Job offersmore »

Tweeting Growers

Top 5 - yesterday

  • No news has been published yesterday.

Top 5 - last week

Top 5 - last month

Exchange ratesmore »

Cut and come again vegetables

You have heard the expression “everything old is new again.” This appears to be the case with new garden information that is appearing in some places.

The term being used is “cut and come again vegetables;” however, these are not new, unheard of plants. It’s the same familiar vegetables with a new tagline.

Cut and come again vegetables involve growing vegetables that are just harvested in a different manner than some gardeners have been using. Vegetables that have leaves growing in a rosette form are the come again choices.

A rosette simply means that the plant produces leaves in a circular form. New leaves come from the centre and the older leaves are on the outside edges.

Common vegetables like kale, collards, chard, leaf lettuce, Chinese cabbage and spinach grow as rosettes. Some that are not as common include mustard greens, cress, mizuna, endive, chervil, arugula and tatsoi.

The goal is to only harvest the oldest, outside leaves in the rosette. The centre is the growing point and keeps making more leaves.

This way, you have a continuous supply during your growing and eating season. You are not pulling out or cutting off the plant at ground level; however, this also involves caring for the plants by watering and fertilizing throughout the entire harvesting season.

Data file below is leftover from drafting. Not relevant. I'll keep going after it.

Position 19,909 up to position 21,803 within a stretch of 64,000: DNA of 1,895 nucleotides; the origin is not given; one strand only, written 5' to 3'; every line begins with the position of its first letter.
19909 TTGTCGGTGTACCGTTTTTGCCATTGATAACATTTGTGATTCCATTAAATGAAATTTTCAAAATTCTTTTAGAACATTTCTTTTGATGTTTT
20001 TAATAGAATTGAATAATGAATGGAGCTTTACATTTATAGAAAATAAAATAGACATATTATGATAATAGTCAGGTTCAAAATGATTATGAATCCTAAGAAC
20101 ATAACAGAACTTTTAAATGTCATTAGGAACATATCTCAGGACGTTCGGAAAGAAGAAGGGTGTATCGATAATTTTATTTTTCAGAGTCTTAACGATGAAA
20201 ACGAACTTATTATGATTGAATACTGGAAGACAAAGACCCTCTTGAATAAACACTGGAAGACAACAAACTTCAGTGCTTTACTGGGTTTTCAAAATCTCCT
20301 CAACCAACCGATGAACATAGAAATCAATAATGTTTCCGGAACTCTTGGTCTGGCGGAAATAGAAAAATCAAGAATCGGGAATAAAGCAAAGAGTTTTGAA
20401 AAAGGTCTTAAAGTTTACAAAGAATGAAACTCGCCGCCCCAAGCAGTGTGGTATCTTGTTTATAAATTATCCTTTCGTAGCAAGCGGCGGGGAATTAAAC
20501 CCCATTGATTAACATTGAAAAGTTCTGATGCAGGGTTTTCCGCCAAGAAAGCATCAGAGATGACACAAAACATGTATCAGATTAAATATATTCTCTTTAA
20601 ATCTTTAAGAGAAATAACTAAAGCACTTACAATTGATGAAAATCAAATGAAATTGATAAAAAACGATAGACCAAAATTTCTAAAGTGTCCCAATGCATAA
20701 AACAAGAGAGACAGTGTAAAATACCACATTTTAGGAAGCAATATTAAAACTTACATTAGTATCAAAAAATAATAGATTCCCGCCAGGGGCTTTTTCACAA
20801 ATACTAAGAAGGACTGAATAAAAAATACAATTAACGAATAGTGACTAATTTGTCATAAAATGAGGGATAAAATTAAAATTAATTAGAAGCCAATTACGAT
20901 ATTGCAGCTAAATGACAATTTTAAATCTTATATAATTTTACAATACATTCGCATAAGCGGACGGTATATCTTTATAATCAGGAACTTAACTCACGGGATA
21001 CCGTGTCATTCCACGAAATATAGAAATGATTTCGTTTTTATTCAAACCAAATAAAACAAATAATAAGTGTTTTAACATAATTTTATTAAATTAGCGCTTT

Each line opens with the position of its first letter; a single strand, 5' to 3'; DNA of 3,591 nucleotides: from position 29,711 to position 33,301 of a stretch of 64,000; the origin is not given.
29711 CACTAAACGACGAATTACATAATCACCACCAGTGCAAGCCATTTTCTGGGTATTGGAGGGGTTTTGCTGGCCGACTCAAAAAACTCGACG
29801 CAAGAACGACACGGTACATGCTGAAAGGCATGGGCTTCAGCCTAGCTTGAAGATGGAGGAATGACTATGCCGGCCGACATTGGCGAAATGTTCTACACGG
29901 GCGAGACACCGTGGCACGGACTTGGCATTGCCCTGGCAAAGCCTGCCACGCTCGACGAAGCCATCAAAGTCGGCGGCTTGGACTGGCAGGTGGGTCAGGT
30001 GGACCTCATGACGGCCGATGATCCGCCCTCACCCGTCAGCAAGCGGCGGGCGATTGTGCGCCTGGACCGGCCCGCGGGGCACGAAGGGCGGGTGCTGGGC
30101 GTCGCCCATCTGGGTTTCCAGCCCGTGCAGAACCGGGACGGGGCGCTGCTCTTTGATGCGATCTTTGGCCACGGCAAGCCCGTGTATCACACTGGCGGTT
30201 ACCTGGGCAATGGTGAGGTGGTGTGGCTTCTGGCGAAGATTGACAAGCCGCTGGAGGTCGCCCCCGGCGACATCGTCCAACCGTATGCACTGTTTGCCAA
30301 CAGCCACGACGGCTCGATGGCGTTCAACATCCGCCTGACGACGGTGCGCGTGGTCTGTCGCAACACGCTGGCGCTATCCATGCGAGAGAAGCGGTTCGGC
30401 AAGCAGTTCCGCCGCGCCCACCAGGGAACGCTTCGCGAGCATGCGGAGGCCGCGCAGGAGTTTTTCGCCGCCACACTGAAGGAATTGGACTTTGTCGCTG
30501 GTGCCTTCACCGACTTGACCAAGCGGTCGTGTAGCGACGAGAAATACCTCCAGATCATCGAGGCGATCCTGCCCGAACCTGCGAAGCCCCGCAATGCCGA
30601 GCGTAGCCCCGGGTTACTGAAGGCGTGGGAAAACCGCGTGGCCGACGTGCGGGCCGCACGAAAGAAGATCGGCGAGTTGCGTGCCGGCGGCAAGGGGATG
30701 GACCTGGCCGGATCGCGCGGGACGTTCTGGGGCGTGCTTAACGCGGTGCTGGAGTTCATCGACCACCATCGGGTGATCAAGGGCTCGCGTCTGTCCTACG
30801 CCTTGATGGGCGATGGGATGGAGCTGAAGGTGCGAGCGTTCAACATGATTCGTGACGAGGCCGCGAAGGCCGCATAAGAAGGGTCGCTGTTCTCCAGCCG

Click here to read the entire article at

Publication date: 1/23/2014



Other news in this sector:

12/1/2016 Water-saving agriculture in Somalia with IOM
12/1/2016 AHDB focuses on plant protection, industry expertise, labour crisis
11/28/2016 Opportunities and challenges of alternative specialty crops
11/28/2016 Abu Dhabi women taught to grow cucumbers and tomatoes at home
11/28/2016 Effects of drip irrigation on cucumber cultivation
11/24/2016 Grow more crops at the same time
11/23/2016 Looking for year-round greens? Try microgreens
11/22/2016 China gets serious about space farming
11/22/2016 The potential of naturally evolved microbes in agriculture
11/21/2016 Making horticulture in the Middle East more sustainable
11/21/2016 African agriculture produces more food with less water
11/18/2016 Netherlands: Royal Pride chooses for new SON-T lamp from Aruna
11/17/2016 Can the world be fed with organic farming?
11/17/2016 University of Tasmania offers Masterclass in Horticultural Business
11/16/2016 EUFRUIT facilitates access to research and innovation knowledge
11/15/2016 US (MI): Winterizing multi-bay high tunnels
11/15/2016 Netherlands: Greenhouse growers stay loyal to propagator
11/14/2016 US (WA): Honey bee activity in blueberry differs across growing regions
11/10/2016 GoodBerry project seeks to improve European softfruit crops
11/9/2016 Aquaporins - the guardians of waterflow through membranes